IE 11 is not supported. For an optimal experience visit our site on another browser.

Rwanda tells Security Council what it wants

Rwanda's government urged the U.N. Security Council on Sunday to crack down on leaders of extremist Hutu groups who are living overseas, if it wants this nation to fully support the region's peace efforts.
/ Source: The Associated Press

Rwanda's government urged the U.N. Security Council on Sunday to crack down on leaders of extremist Hutu groups who are living overseas, if it wants this nation to fully support the region's peace efforts, said Rwanda's foreign minister.

The 15-nation council is in Rwanda, on its second stop of a four-nation Africa trip, to see the progress that the central African nation has made along with neighboring Congo to try and end the fighting that has engulfed Africa's Great Lakes region for years.

"We talked to the Security Council about the existence of FDLR supporters," said Foreign Minister Rosemary Museminali, using the French acronym for the group of Rwandan Hutu extremists who fled to eastern Congo when Tutsi rebels ousted them from power following the 1994 genocide.

"There are movers and shakers (of the rebel group) in Europe and the rest of the world. We believe they should be sanctioned, we believe they should be dealt with, if we are to support the peace process in Congo," Museminali told journalists after meeting with the Security Council.

U.S. imposed sanctions in 2006
In October 2006, the U.S. imposed sanctions on seven warlords and businessmen who are accused of fueling instability in Congo's vast lawless east. The sanctions list included Ignace Murwanashyaka, leader of a Rwandan Hutu extremist group based in eastern Congo, the Democratic Liberation Forces of Rwanda, known by its French acronym FDLR. Murwanashyaka is currently based in Germany.

Rwanda had said its neighbor has failed to act against the rebels. Congo, in turn, had accused Rwanda of supporting Congolese Tutsi rebels fighting back in eastern Congo.

Earlier Sunday, Britain's U.N. ambassador, John Sawers, said relations between Congo and Rwanda have been improving in recent months. This year the two neighbors carried out a joint operation against the Rwandan rebels in eastern Congo.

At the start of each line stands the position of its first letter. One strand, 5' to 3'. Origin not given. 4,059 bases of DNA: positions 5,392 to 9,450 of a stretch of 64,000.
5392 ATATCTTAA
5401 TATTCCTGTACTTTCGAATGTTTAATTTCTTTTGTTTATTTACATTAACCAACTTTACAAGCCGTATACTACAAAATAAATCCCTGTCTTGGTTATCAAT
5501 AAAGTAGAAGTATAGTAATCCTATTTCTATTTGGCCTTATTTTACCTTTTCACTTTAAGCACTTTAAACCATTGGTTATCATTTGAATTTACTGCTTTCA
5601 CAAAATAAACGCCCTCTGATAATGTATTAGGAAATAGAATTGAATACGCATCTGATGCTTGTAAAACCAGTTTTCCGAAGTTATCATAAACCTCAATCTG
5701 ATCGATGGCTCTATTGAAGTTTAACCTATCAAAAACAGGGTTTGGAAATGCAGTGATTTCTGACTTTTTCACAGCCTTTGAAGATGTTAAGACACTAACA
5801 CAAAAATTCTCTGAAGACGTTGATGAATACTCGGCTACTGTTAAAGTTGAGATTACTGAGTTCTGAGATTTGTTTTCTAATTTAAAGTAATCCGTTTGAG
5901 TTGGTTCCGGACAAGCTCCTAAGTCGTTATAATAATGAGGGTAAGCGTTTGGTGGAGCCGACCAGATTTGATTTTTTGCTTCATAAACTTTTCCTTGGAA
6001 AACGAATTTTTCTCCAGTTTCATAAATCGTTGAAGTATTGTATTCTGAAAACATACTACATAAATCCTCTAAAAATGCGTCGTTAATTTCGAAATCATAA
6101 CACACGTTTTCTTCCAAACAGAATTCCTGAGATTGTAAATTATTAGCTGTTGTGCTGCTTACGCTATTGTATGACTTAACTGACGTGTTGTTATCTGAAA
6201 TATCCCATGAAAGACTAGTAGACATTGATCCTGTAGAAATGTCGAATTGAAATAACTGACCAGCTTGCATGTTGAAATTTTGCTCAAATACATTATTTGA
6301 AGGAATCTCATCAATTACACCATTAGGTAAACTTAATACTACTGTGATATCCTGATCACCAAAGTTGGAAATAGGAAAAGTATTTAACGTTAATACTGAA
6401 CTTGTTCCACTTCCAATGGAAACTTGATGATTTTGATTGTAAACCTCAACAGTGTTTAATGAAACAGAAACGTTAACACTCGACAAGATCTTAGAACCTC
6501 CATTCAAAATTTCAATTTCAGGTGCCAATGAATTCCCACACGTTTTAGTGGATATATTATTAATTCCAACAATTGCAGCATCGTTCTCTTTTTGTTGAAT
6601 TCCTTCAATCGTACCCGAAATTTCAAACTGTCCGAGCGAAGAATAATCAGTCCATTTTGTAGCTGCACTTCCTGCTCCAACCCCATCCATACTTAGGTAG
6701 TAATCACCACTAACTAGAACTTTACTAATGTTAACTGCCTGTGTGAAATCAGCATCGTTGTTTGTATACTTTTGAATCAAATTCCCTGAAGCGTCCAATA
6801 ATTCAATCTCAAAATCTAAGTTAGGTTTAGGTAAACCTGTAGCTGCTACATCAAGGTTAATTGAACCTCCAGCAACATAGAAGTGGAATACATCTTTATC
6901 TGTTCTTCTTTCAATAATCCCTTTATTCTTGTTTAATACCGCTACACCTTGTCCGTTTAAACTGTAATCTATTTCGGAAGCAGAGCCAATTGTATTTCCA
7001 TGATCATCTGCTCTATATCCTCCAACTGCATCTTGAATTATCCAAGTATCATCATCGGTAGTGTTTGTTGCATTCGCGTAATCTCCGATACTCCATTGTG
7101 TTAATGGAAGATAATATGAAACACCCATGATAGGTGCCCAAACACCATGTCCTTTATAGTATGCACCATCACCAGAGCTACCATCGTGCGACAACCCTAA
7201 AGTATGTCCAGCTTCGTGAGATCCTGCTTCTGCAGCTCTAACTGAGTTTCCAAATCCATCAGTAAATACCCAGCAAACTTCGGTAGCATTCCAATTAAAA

"We are in a much better situation than we were in six or eight months ago, and what we want to do is to keep that moving forward," said Sawers, who is leading the U.N. Security Council on its eight-day African trip. The envoys began Friday in Ethiopia, where they discussed the conflicts in Somalia and Sudan with African Union diplomats. They also will visit Congo and Liberia.

Olusegun Obasanjo, the U.N.'s mediator for eastern Congo, told The Associated Press that the big shift came when the leaders of Congo and Rwanda began talking and working with each other.

Hotbed of political instability
He said in November that Congolese President Joseph Kabila and his Rwandan counterpart Paul Kagame would not even talk to each other during a regional summit. But now they do and jointly planned and executed an operation against Rwandan Hutu rebels in eastern Congo.

Africa's Great Lakes region has been a hotbed of political instability and fighting since the 1994 genocide in Rwanda saw more than 500,000 people, most of them from the country's Tutsi minority, slaughtered by a regime of extremists from its Hutu majority.

After Tutsi rebels led by Kagame ended the Rwanda genocide, the extremist Hutus fled into eastern Congo. Rwanda has, together with neighbor Uganda, twice invaded Congo — in 1994 and 1998. During each invasion Rwanda has said it was chasing down the Rwandan militias. The second invasion sparked a five-year, six-nation war in Congo that killed some 3 million people.

In 2006, Congo held its first democratic elections in 40 years that Kabila won, but with his victory came the arduous task of steering the country away from its legacy of conflict, kleptocracy and poverty.